The friendly old man at the army surplus store wasn’t enjoying our conversation.
“So, how easy do you reckon it’d be for me to close off the airways in this one?” I quizzed him, holding up a hard-rubber Canadian military gas mask.
“I wouldn’t be the right person to ask, I don’t think…” he tailed off, carefully placing his cup of tea under the counter. Presumably to keep the boiling drink out of my reach.
“Hmm, it seems pretty good. Once I get it blacked out and filled in, this should work perfectly. I’ll take it.”
“Oh… right. That’s good. Yes.”
One slightly used gas mask purchase later, I happily walked back out into the chilly sunshine, leaving a man, who I’m pretty sure was a veteran of at least one war, slightly shaken at the thought of how I was off to enthusiastically suffocate myself. He probably thought it was for something sexy.
In reality, I was working towards recreating Deep Sea, a game that I’d wanted to try ever since it was first demoed at South by Southwest 2011. I wasn’t going to be able to ignore something described as the “scariest game ever”. From the descriptions of every one who tried it, Deep Sea sounded horrible. It sounded disturbing. It sounded perfect.
While I was eager to get my hands on it, Deep Sea isn’t something you can just download from Steam and take for a spin. First of all, it doesn’t have any visual element at all. Relying entirely on sound, Deep Sea is a game that takes the basic turn-out-the-lights horror premise and fully commits to it. The only way to experience the game is in total blackout, within the confines of a modified gas mask and headphones to block out the world.
It’s a very simple game: you’re underwater and on your own. A voice on the radio gives you instructions as you track down and shoot at monsters out in the dark water, which you have to locate by zeroing in on their clicks, moans and gurgles. You pivot and fire on them using a joystick while two microphones feed back your own breathing through the headphones, drowning out the other sounds. The more noise you make, the faster the monsters are able to find you, which ends the game. It doesn’t help that the mask also restricts your breathing and you find yourself taking big panic breaths, making everything even harder to cope with. The instructions warn you to play with someone else in the room, just in case you pass out.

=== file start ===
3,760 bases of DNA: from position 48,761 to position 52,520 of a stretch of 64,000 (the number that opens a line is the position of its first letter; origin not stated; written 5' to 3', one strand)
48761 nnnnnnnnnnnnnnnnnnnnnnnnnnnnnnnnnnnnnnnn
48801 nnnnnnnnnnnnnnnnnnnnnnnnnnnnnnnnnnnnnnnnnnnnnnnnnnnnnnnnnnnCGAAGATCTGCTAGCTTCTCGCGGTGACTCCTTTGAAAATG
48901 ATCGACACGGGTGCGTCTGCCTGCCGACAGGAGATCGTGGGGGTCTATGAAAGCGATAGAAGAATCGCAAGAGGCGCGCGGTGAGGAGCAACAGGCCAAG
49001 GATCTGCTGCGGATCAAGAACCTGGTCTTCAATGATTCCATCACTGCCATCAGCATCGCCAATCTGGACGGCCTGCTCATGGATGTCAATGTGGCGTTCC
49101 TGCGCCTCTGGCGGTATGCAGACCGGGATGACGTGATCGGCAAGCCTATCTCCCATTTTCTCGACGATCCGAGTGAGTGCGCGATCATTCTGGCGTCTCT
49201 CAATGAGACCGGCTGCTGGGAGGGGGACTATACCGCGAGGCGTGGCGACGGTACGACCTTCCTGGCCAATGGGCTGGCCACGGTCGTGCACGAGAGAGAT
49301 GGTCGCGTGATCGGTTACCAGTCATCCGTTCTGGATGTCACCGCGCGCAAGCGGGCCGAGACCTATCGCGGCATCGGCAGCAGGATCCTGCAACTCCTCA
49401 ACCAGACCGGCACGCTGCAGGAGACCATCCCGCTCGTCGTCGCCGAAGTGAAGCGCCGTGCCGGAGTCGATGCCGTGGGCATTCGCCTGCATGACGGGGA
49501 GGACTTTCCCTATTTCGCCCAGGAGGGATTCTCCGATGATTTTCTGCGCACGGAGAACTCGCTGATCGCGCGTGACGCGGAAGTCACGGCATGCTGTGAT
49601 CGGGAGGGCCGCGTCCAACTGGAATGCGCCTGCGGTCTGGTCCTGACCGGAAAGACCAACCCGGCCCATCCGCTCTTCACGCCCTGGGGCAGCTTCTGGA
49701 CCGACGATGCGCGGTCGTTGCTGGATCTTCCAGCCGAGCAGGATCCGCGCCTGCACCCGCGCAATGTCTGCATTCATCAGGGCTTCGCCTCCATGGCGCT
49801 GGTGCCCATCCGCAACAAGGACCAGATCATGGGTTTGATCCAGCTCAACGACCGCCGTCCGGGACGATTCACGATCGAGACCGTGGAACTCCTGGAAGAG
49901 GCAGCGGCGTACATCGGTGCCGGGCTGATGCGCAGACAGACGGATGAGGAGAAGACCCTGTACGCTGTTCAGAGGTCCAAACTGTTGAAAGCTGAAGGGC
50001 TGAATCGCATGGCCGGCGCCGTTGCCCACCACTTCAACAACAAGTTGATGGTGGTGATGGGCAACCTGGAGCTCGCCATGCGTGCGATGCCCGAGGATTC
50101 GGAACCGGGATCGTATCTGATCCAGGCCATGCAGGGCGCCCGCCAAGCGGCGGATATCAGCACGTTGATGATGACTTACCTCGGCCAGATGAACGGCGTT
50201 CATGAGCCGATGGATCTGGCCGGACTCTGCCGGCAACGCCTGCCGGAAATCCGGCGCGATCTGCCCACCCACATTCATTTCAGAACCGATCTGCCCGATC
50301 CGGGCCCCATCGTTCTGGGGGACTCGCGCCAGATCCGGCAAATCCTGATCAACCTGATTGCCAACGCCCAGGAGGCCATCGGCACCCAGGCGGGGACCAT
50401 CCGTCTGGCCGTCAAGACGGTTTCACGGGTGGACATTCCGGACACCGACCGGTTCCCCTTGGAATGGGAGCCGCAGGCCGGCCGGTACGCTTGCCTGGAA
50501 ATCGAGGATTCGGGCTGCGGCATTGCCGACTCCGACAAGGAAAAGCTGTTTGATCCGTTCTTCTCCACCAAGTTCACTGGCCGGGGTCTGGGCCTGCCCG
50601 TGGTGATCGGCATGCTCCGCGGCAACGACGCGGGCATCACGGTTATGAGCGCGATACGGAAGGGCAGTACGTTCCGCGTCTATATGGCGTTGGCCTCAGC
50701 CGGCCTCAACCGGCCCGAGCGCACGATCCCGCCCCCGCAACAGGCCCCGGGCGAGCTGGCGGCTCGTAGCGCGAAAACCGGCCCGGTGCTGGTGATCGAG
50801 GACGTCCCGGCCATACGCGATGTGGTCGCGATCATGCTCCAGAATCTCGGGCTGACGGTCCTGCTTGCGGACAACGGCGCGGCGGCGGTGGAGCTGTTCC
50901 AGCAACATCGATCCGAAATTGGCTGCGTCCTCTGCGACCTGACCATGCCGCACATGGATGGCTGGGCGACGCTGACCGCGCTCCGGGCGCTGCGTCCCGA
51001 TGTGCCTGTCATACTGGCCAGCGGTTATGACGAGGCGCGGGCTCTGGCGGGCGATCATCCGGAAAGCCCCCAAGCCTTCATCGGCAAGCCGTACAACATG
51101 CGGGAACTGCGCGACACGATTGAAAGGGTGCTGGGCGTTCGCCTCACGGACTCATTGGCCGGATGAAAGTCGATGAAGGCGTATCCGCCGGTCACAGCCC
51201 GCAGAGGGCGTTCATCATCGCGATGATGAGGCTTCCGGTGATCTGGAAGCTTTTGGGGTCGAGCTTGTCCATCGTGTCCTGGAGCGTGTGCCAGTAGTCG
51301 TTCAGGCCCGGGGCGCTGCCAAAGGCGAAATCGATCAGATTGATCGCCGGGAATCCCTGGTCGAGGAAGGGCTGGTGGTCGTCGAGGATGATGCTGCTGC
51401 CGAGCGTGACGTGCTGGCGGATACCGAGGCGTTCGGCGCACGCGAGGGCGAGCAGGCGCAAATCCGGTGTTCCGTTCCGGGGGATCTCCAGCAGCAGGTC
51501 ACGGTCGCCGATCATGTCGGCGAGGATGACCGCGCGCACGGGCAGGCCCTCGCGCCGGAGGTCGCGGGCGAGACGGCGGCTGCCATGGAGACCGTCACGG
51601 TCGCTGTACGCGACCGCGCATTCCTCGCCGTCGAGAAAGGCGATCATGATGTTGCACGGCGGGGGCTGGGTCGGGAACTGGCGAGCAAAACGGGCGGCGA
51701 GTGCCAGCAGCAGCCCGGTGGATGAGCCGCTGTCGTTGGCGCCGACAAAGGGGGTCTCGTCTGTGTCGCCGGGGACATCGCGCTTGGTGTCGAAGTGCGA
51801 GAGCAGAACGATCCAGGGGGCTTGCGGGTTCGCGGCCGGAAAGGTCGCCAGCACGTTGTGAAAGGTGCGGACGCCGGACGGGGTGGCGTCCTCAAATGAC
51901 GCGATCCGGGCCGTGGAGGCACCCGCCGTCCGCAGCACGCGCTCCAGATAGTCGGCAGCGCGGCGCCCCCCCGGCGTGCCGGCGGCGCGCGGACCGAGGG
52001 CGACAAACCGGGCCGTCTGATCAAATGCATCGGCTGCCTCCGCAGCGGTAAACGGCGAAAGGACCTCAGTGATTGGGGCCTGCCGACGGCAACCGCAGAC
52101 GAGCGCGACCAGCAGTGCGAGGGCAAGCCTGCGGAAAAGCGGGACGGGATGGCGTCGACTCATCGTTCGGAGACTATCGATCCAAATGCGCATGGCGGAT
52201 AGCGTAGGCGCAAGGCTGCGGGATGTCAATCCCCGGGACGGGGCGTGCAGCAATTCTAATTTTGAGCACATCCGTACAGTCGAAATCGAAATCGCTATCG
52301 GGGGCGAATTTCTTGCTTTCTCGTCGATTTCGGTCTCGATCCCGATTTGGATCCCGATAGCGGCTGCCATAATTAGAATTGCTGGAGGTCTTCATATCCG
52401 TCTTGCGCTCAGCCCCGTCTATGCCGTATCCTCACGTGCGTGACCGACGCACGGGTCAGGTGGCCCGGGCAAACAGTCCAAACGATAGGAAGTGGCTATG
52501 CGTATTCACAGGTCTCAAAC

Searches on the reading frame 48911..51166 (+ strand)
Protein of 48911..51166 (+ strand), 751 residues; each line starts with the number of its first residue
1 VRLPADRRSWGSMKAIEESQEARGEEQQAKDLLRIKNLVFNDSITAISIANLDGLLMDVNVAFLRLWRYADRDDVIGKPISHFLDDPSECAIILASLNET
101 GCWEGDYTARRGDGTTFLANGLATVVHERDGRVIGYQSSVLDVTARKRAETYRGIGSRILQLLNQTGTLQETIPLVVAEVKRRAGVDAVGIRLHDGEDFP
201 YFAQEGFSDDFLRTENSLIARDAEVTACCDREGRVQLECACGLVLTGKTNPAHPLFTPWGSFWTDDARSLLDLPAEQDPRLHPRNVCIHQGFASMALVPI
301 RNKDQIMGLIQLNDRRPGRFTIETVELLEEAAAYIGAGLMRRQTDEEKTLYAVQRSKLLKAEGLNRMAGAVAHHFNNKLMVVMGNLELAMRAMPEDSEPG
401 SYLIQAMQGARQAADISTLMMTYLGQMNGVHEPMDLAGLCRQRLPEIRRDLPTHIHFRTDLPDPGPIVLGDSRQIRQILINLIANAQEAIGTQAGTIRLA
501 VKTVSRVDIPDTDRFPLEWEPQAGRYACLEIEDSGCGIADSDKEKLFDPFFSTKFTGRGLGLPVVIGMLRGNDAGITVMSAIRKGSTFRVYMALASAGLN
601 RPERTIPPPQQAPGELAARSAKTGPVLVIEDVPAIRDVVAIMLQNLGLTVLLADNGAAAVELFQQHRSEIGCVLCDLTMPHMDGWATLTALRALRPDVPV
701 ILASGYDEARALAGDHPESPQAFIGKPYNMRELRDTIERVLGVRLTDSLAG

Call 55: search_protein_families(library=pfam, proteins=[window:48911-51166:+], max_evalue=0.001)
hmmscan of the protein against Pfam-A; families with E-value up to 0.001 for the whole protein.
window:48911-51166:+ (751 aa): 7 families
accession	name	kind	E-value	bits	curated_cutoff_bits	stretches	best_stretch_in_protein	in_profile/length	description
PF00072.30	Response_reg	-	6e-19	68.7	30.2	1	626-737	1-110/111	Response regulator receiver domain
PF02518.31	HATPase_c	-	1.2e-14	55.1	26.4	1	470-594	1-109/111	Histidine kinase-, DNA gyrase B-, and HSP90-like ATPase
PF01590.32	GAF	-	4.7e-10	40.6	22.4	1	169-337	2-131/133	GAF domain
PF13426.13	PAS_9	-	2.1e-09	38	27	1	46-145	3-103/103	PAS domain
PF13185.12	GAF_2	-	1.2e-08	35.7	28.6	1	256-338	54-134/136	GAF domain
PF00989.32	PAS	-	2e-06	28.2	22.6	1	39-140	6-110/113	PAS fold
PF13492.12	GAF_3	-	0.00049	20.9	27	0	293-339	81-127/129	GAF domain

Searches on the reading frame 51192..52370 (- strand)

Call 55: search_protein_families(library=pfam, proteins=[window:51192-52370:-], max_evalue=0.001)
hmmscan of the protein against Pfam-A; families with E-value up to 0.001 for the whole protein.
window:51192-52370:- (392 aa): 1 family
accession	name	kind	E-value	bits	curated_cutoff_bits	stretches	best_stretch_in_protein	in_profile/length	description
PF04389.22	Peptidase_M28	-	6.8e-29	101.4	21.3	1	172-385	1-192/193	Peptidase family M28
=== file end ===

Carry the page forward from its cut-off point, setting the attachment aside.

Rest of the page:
Deep Sea is an utterly unique, intense, and compellingly unpleasant experience. While other games rely on storytelling or visual design to convey a sense of isolation, Deep Sea and its creator, sound engineer Robin Arnott, use nothing but some incredibly unnerving sound design to generate a game that takes place largely inside your own head. You never see the monsters down there, which forces your imagination into overdrive. As I was finally devoured by some unknown horror, my entire body tensed up and I froze. I sat there for a few minutes, finding it hard to breathe but desperately not wanting to take off the mask. What if the dark, hostile world didn’t go away when I could see again? All of a sudden, I was five years old again and paralysed by the fear of what I’d made up in my own mind.
Eventually, someone helped me take off the headphones and my homemade mask and then I had a small anxiety attack.
Arnott has done something brilliant with Deep Sea. He’s stripped horror and suspense down to their bare elements, using them to put together something so purely focused that it works every time. I’ve played through the game several times in the past week and haven’t found myself getting much better at it. I still struggle to control my breathing, strain my ears to pick up where the next monster is swimming and feel the same inevitable sense of dread as they close in on me.
You can’t play anything else on it, but you can find instructions on how to build and experience Deep Sea for yourself over on TechHive. Make sure you check out his current project, Soundself, as well.
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